Embodied values: post-pharmaceutical health and the accumulation of surplus vitality in regenerative stem cell medicine
Haddad, Christian (2019): Embodied values: Post-pharmaceutical health and the accumulation of surplus vitality in regenerative stem cell medicine. In: Sociologias Vol. 21 (50), p. 48-79. (peer-reviewed)
This paper analyzes an emerging form of post-pharmaceutical health and its
underlying regime of value in the global bioeconomy of regenerative stem cell-based medicine (RSCM). Animated by a vision to overcome drug-based therapies and their underlying political economies, RSCM pursues a form of regenerative health that is strikingly at odds with pharmaceutical regimes of drug research, regulation and therapy. To offer a theoretical account of these competing forms of health, the paper provides an analysis of the regimes of values that underpin pharmaceutical and regenerative health respectively. This analysis is done alongside three dimensions: the interlinkage between knowledge, technology and economic value creation; its relation to normative values and ethics; and conceptions and valuations of the biomedical subject and his/her body in biomedical research, intervention and innovation. Contrasting these two diverging regimes of health and value suggests that in RSCM the pharmaceutical logic of accumulating “surplus health” is not entirely dismissed but re-articulated in a regime based on the (re-)generation of regenerative biovalue through the extraction and ex vivo accumulation of “surplus vitality”. Finally, the article discusses “post-pharmaceutical health” as a sensitizing concept that offers new research avenues into emergent forms of health, value, and subjectivity beyond RSCM.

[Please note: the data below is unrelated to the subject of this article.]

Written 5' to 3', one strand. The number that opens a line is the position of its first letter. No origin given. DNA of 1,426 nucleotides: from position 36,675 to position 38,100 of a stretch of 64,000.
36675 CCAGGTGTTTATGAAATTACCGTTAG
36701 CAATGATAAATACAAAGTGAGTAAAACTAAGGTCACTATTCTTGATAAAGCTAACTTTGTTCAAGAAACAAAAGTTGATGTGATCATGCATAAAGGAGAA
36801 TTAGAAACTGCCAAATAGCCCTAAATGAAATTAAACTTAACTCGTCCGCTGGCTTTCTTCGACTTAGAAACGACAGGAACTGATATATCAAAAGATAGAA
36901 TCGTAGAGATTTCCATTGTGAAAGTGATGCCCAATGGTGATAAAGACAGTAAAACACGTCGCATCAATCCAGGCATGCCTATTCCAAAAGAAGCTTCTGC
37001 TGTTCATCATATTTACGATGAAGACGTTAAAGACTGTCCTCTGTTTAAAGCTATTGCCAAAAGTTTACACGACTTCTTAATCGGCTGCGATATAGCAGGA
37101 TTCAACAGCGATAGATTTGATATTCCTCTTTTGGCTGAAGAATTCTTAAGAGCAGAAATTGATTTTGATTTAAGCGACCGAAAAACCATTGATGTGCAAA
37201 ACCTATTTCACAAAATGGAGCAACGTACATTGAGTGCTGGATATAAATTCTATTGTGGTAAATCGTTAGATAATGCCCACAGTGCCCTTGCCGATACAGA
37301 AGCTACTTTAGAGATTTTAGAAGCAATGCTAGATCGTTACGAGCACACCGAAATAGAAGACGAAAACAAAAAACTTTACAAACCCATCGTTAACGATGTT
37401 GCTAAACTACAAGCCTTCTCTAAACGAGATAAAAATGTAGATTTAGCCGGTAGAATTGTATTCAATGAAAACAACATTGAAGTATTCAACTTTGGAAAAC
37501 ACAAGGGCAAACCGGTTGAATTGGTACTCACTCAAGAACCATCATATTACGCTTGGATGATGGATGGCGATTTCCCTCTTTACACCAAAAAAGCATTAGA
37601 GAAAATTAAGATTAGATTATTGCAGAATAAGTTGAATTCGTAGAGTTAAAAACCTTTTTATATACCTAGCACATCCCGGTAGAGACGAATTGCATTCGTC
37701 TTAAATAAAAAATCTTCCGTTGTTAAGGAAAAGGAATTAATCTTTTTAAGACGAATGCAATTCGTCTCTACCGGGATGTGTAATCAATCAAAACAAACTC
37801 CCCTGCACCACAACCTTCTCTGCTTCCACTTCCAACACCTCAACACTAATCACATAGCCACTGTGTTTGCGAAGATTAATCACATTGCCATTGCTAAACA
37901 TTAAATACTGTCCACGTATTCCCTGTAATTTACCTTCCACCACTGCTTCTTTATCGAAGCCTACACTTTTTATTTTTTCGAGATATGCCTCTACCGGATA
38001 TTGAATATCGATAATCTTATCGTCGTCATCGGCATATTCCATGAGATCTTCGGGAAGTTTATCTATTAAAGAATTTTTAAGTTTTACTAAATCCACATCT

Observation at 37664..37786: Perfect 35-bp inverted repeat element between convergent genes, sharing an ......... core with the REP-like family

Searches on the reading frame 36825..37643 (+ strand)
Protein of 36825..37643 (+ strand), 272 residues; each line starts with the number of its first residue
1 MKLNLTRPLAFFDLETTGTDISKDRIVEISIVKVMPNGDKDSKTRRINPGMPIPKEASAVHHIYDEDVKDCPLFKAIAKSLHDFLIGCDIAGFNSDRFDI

Bioeconomy, Biovalue, Health regimes, Pharmaceuticals, Regenerative stem cell medicine, Regulatory pharmaceuticalization.